This chart shows the rate of growth for hourly earnings, corporate profits, and the Dow Jones Industrial Average, since the start of the recession. It does not look pretty. (Assume that 1Q 2009 is the starting point)
Today, the stock market hit new highs and milestones. The Dow Jones Industrial Average hit 16,000 for the first time ever, the Standard & Poor's 500 index hit 1,800 for the first time ever, and the NASDAQ reached 4,000 for the first time since the dot-com bubble burst 13 years ago. But these numbers, once whimsical numbers that apparently showed the health of the economy, seem so detached from the rest of the world now. The chart above indicates how detached it is: While the Dow Jones has recovered magnificently, Americans are gaining little of that recovery in terms of real earnings, as well as jobs. Even though the stock market is doing well, the rest of us are still in a weak recovery.
The chart above shows the progress of real wages, corporate profits, and the Dow Jones Industrial Average since the beginning of the recession. The DJIA hit its low point in the first quarter of 2009, and now has reached more than double its value in the nearly five years since the start of the recession. Corporate profits after taxes, while not as strong as the DJIA, still have gone up more than 75% since the early days of the recession, and more than 100% if you account for the rock-bottom fourth quarter of 2008.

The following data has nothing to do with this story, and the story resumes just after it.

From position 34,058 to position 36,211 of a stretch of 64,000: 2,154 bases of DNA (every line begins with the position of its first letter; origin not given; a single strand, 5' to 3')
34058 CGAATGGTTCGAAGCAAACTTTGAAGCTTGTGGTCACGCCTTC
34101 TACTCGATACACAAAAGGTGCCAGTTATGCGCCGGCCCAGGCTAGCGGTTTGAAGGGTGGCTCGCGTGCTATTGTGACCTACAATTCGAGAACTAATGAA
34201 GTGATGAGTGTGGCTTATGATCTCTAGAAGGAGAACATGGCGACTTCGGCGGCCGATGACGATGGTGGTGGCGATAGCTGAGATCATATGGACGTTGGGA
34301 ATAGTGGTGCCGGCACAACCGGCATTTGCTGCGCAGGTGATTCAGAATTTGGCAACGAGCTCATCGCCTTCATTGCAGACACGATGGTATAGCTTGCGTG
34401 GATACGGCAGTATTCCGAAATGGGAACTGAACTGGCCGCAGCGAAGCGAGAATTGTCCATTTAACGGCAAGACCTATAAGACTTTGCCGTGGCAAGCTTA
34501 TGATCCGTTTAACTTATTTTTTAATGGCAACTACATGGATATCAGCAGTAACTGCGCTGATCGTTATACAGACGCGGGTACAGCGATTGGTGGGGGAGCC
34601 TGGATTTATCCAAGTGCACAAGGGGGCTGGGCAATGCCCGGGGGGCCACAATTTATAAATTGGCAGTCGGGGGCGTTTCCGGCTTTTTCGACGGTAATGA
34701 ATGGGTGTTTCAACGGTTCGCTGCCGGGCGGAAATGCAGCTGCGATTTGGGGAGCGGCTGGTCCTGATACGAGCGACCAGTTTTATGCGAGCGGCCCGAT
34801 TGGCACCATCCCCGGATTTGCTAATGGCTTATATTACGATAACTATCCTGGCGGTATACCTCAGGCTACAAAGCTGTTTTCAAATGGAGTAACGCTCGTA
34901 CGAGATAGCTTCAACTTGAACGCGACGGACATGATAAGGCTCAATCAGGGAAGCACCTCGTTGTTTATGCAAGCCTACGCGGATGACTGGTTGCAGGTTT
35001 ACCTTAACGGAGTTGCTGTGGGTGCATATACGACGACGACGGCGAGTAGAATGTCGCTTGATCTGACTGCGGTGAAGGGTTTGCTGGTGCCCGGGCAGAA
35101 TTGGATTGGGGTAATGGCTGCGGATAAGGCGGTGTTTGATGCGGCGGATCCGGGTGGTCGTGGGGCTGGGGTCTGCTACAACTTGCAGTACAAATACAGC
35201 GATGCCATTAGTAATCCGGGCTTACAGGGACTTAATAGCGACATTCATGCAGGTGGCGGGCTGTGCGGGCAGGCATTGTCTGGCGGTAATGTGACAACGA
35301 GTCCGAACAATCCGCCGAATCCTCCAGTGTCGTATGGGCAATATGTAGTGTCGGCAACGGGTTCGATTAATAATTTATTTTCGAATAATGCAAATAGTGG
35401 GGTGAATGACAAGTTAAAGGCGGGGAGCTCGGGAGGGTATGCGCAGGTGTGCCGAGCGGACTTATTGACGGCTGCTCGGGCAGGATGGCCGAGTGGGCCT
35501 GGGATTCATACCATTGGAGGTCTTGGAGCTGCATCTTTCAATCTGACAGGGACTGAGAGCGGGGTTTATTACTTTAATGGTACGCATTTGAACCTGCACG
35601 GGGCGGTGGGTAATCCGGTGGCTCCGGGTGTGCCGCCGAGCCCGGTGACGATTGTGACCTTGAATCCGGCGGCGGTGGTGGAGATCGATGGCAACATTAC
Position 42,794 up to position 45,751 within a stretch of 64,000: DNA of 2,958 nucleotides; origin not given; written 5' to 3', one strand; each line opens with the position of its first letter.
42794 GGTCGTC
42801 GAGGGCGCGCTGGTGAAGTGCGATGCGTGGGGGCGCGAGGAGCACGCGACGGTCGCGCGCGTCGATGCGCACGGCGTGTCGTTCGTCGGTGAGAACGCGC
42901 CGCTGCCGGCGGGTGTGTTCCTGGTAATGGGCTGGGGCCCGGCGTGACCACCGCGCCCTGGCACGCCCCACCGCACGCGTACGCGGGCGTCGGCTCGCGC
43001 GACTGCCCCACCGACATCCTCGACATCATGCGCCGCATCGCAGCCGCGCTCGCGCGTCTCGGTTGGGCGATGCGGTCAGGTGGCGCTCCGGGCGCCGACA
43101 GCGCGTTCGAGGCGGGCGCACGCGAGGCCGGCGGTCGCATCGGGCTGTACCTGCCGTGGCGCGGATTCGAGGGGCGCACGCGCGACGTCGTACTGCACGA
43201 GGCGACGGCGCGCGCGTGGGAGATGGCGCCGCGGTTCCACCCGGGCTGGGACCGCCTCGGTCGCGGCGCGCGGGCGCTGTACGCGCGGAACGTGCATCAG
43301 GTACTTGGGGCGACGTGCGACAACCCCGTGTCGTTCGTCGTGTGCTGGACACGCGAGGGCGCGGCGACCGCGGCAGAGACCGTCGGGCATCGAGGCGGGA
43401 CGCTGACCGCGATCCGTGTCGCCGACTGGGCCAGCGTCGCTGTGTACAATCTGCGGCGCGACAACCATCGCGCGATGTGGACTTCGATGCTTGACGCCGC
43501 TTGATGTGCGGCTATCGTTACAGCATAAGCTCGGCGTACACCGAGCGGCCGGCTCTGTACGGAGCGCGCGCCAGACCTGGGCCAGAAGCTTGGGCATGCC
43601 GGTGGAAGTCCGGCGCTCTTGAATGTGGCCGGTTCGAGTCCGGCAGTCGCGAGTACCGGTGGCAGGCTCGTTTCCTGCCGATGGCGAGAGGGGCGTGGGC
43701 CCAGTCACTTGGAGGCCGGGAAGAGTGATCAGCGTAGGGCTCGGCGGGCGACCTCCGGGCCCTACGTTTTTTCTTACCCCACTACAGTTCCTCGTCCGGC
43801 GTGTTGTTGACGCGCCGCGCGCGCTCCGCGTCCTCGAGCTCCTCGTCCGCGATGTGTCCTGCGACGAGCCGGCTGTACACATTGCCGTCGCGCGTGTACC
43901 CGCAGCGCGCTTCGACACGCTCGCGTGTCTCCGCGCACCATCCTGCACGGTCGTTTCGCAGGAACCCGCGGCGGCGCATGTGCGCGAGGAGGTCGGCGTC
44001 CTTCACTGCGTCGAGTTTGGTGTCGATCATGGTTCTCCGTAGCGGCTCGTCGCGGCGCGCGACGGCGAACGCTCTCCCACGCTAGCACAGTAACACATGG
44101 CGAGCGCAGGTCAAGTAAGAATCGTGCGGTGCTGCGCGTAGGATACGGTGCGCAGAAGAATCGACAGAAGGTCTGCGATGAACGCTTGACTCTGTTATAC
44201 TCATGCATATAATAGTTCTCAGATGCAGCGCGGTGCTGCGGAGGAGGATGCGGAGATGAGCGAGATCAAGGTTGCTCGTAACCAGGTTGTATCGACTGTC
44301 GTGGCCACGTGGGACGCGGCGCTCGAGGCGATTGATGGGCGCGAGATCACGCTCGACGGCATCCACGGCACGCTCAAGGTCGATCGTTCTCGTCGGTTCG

Average hourly earnings, however, have barely moved at all, going up only 10% over the last five years. The rate of inflation since the start of the recession has been 10.2%, so in reality earnings have actually fallen to a small degree. While not charted, the unemployment rate has also been slow to recover: From its peak of 10% in October 2009, the unemployment rate is halfway between that and its lowest point of 4.4% in May 2007 as of this month. If the current rate of decline continues, it will take eight years to undo the damage of the recession in terms of unemployment, which occurred in a little over two years.
This chart demonstrates the largest problem concerning the economy right now: While big corporations have recovered greatly and are doing better than ever after the recession, those benefits are not trickling down to regular workers at all.